I have been reorganizing my work space in fits and starts over the several months. A couple of weeks ago, while preparing for open studios (POST), I thought that it was time that I finally dealt with my storage rack. It's a very basic structure with and upper and lower level and no compartments, just open space to keep some works in a contained space. The main reason for the reorganization was to have a better sense of where certain works were in order to avoid having to guess where something is.
Before changing things, the lower level of the rack held older, heavier works from the mid to late 90's that I brought with me to my present studio in 2002. I wanted to make that space available for newer works only and had to relocate the older ones. I had not looked a any of these pieces in years and also realized that almost none have been documented. I thought that it would be interesting to take some shots of some of them as I was moving things around.
The works pictured above all date from around 1996-2001. The first two pieces are good representations of the mixed media approach I was involved in during the latter 90's. I was very interested in moving away from canvas for painting and used aluminum, plexiglas, hardware, enamel and acrylic paints, shellac, and even a solution I bought to create rust effects on various surfaces (see 1-3, above).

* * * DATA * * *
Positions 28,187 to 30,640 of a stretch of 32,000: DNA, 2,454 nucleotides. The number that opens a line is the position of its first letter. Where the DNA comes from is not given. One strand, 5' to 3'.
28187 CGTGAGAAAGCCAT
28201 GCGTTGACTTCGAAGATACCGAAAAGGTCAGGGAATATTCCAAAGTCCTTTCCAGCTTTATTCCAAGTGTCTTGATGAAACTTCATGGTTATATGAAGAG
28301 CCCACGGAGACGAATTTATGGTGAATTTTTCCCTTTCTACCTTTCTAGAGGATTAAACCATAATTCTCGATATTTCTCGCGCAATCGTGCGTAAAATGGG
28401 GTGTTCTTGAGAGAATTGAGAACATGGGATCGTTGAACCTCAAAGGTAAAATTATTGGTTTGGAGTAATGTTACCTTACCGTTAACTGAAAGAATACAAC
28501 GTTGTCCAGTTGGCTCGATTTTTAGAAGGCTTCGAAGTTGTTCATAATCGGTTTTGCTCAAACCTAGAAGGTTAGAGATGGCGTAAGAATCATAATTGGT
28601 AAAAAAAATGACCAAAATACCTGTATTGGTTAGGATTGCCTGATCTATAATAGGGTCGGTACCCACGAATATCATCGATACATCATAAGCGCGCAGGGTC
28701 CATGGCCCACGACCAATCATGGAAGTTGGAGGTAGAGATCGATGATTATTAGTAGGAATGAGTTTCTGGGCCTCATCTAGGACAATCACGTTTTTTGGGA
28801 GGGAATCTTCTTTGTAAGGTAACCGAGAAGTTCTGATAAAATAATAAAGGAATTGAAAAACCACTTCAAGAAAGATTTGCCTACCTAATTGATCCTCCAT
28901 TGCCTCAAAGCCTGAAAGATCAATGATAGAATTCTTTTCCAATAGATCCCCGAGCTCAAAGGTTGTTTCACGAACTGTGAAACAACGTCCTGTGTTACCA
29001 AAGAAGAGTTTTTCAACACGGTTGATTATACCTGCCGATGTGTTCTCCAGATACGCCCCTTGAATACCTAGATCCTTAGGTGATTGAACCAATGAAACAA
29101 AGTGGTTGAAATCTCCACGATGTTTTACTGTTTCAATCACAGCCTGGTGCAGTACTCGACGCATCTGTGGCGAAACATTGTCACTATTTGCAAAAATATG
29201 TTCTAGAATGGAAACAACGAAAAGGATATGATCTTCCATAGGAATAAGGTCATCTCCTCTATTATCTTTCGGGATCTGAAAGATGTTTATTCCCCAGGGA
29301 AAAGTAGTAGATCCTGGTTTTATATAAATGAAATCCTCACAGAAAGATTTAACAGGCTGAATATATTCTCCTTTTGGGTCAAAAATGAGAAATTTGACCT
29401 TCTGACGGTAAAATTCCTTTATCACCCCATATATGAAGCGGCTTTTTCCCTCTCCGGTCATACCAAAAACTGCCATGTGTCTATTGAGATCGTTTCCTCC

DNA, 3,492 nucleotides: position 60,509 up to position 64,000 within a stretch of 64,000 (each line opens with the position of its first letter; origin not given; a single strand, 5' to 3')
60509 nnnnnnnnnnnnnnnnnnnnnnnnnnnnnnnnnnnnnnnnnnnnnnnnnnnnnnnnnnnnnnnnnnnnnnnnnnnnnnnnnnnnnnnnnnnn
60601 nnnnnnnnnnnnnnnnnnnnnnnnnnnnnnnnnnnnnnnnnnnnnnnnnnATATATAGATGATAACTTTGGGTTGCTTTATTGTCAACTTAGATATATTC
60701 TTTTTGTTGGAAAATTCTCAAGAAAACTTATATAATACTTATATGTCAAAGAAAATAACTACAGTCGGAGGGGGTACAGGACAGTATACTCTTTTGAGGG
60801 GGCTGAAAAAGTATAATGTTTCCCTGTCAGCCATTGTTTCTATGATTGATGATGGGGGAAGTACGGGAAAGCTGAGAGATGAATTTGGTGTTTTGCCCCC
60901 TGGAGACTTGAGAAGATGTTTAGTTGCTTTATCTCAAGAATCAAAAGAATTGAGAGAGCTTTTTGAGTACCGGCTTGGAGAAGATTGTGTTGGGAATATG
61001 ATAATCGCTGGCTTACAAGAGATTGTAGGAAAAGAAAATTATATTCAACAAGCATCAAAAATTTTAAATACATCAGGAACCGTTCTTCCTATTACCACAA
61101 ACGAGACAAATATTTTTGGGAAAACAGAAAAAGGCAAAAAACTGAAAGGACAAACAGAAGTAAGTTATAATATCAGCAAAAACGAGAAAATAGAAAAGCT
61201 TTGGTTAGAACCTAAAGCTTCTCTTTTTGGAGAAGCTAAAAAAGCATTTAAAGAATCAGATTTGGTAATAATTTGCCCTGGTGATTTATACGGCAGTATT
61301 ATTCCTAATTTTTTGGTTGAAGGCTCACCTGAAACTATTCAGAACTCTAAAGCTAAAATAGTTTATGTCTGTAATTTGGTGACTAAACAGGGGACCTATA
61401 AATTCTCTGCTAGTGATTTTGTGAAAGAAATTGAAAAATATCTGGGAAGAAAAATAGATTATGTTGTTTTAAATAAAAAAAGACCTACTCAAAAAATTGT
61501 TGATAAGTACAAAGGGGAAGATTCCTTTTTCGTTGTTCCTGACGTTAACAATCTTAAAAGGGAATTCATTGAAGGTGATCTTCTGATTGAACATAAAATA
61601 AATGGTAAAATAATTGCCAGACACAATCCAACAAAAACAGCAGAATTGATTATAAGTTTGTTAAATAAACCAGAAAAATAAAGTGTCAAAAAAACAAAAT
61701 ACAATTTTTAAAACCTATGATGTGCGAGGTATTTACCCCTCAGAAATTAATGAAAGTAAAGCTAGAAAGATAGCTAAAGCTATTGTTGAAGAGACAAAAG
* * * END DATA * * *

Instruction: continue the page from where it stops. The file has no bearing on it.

The studio I had then was located in a huge warehouse on 12th Street, just north of Vine (the Goldtex Building) on the northern edge of Chinatown. During the time I had a studio there, the building housed a couple of huge clothing sweatshops, along with photography studios, fashion designers and other artist spaces. At one time, it housed the graduate art studios of the Pennsylvania Academy of Fine Arts. While I was doing the mixed media paintings, someone rented the studio next to mine around '98-'99 to film a scene or two for an independent sci-fi flick (I have since forgotten the name of said film). When the filming ended, there was a ton of plywood left behind which I had access to and made use of for paintings.
Photos 4, 5, 6, 8, and 9 all show paintings made with that salvaged plywood. Photo 4, "The Carrot's Dream Wanders" (approx. 48"x 48"), is probably the heaviest painting I've ever done. I don't know its exact weight but, needless to say, I wanted to make sure that it wouldn't warp nor come apart, as it is comprised of two panels. It has held up very well over time, so I feel vindicated for my overzealousness with cradling the panels.
It's really interesting to look back at older work and be instantly transported back to moments where certain choices were made in regards to the building of the images. Some works are more explicit than others in how I recall what I did. In some pieces, like #8, I don't recall much about the making of, whereas with others I remember a lot about the process, but when I look at it now, it's hard to say how I even pulled any of it off.